1- Explain Toastmasters in your own words.
What Toastmasters is all about? What we do? Where we do it? How we do it? What we learn from it? Use your own words in a simple talk.

2- Get your business cards ready
Put your name on it and every professional links -websites, social media, etc.- where you and your club can be found. Design a nice but simple business card and always give your interlocutors two or three of them each time

3- Design your communication materials
You should get your website and your printing visuals ready. The writing content doesn’t have to be complicated but it SHOULD look nice. The best designs are talking to human emotions and emotions sell. Craft illustrations, use images, make bold statements and call to actions. Ask for the help of a designer among your friends or business connections.

4- Engage on social media venues
Why social media? To build a community near you. A community of listeners. People wake up in the morning with Facebook  app opened in their smartphones or tablets without even having their feet touch the ground.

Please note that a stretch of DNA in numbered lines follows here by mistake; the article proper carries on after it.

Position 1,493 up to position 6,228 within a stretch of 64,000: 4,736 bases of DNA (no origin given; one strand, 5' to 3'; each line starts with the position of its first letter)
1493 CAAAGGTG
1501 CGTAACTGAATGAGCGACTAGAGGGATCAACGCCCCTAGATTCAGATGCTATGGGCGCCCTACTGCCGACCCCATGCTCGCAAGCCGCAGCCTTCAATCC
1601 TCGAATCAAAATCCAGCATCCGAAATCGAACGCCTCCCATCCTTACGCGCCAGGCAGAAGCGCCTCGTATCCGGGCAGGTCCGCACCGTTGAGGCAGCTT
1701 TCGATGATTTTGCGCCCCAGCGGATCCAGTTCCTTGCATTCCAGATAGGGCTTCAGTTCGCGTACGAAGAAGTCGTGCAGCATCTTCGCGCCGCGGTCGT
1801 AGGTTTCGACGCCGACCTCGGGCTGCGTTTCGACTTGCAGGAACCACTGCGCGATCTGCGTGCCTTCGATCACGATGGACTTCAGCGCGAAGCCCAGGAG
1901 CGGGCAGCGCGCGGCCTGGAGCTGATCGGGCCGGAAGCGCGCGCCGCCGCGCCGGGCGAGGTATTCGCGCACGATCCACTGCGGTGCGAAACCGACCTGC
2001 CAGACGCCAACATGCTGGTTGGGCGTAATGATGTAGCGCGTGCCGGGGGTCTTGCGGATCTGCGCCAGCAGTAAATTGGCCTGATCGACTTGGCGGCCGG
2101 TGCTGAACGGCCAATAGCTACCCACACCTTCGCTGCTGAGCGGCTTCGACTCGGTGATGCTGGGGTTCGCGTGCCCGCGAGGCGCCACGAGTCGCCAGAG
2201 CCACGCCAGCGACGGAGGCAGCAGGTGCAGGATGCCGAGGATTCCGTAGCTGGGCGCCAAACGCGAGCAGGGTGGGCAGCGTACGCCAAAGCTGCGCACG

5- Spread the word
Newsletter, invitations, interviews, podcasts. I mean, you have everything at your disposal to make noise and get noticed. Go to groups or forums and tell them about your challenges, any issues you may have in building your project up. You’ll always find great insights coming your way.

6- Call for action
Put your number and Facebook page address in front, middle and bottom of your club’s webpage. Ask your visitors to subscribe to your newsletter, join your events; openly ask for memberships. If you don’t ASK you’ll not get anything. Don’t be afraid to ask.